IRS Tax Representation
To be represented before the IRS, you must agree to sign a Power of Attorney Form 2848. Each “entity” must sign its own Form 2848. It is based on Federal ID Number or Social Security Number. This means that a married couple filing jointly must each sign a 2848 if a tax case involves 1040 income tax on a jointly filed return.
The IRS will only allow Enrolled Agents, CPA’s or a Tax Attorney to represent you. You can represent yourself. If this is the case, you do not sign a Form 2848.
In your first meeting with TDRS, you will be asked to sign a Form 2848. The Form 2848 is then sent to a division in the IRS only accepting and approving Forms 2848. This can take weeks to obtain approval.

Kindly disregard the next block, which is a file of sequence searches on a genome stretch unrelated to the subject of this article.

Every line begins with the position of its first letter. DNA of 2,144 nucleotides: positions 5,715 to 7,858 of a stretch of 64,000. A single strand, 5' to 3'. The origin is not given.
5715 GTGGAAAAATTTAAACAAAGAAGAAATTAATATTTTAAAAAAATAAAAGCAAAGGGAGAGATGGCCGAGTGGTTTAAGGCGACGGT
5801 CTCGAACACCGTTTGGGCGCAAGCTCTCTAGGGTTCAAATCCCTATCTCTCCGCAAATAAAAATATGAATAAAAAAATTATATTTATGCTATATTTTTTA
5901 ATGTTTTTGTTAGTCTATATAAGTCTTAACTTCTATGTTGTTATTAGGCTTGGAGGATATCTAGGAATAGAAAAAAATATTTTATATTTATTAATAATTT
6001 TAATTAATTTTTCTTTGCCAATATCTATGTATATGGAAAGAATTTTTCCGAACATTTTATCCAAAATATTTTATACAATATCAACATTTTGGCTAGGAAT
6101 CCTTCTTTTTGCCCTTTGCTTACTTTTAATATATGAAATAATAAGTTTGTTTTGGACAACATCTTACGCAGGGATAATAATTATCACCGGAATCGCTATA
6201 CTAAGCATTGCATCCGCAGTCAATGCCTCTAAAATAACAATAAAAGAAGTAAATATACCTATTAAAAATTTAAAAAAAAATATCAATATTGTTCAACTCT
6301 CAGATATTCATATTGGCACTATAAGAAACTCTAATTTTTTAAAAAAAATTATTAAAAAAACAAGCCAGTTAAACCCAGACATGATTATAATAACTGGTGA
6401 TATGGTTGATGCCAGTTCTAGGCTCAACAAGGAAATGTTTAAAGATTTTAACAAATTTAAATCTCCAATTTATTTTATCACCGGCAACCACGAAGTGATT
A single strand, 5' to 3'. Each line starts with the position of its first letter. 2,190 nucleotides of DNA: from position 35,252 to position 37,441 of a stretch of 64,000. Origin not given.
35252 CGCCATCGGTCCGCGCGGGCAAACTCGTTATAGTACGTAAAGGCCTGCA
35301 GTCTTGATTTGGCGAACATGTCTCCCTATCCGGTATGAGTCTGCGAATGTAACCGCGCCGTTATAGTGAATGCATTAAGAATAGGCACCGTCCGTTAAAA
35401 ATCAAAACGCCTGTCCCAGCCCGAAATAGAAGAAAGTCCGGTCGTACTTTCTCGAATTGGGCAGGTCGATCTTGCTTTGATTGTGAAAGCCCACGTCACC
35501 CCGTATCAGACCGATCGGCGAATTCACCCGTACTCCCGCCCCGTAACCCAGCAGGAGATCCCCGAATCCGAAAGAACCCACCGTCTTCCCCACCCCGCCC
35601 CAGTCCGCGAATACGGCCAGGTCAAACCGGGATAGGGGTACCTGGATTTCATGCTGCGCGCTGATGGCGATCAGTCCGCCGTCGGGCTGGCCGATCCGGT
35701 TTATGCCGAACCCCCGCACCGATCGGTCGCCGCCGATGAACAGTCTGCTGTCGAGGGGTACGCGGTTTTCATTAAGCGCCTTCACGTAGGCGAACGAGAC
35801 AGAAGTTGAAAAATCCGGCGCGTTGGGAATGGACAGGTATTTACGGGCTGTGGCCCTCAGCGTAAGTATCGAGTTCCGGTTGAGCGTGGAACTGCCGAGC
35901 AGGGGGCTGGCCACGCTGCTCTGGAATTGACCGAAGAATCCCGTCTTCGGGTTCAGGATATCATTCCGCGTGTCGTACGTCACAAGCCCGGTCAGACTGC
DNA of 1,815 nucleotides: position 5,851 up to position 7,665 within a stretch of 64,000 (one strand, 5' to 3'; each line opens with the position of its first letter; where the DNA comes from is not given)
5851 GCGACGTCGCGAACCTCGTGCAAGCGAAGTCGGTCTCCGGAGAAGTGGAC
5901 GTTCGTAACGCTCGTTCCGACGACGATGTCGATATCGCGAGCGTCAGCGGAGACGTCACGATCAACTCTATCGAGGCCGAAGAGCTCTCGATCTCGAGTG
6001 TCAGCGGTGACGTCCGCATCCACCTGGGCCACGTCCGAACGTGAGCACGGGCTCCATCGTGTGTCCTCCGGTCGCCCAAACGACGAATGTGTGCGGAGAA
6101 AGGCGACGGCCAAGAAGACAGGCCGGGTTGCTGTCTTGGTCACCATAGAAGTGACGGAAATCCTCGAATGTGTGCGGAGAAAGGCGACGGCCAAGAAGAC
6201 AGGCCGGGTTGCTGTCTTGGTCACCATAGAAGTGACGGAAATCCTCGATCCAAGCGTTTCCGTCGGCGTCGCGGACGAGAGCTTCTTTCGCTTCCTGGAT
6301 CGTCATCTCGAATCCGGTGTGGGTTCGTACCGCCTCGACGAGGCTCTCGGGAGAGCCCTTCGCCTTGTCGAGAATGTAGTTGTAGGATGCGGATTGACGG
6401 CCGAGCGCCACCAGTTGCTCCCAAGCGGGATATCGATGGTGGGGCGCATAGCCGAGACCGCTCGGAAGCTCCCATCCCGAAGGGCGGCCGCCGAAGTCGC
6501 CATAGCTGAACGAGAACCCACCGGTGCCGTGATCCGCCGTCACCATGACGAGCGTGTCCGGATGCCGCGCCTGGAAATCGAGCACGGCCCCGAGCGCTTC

On the Form 2848, you allow your representative to only have representation on:
- Tax Matters – such as, Income Tax, Employment taxes, Civil Penalties
- Tax Form Numbers – such as, 1040 or 1120
- Tax Years – such as, 2002 to 2020
You can give your Representative the authority to not only represent you in IRS matters, but they can negotiate Payment Plans and sign tax returns.
Once the IRS grants permission to access your file, data will be retrieved to analyze your case. Many times clients walk in with a tax notice, for example, from Tax Year 2010. They think Tax Year 2010 is the only year there is a problem.
Once we look into the IRS database, we see that taxes are owed for 2008, 2012 and 2015. This information is critical. Once discussions begin with the IRS, they look ALL unpaid tax years. Knowing what we are dealing with is very important before picking up the phone and calling the IRS. We had to know there are 3 other open years.
TDRS now can have a one-on-one discussion with the IRS. TDRS is ready to call the IRS and represent you the RIGHT way.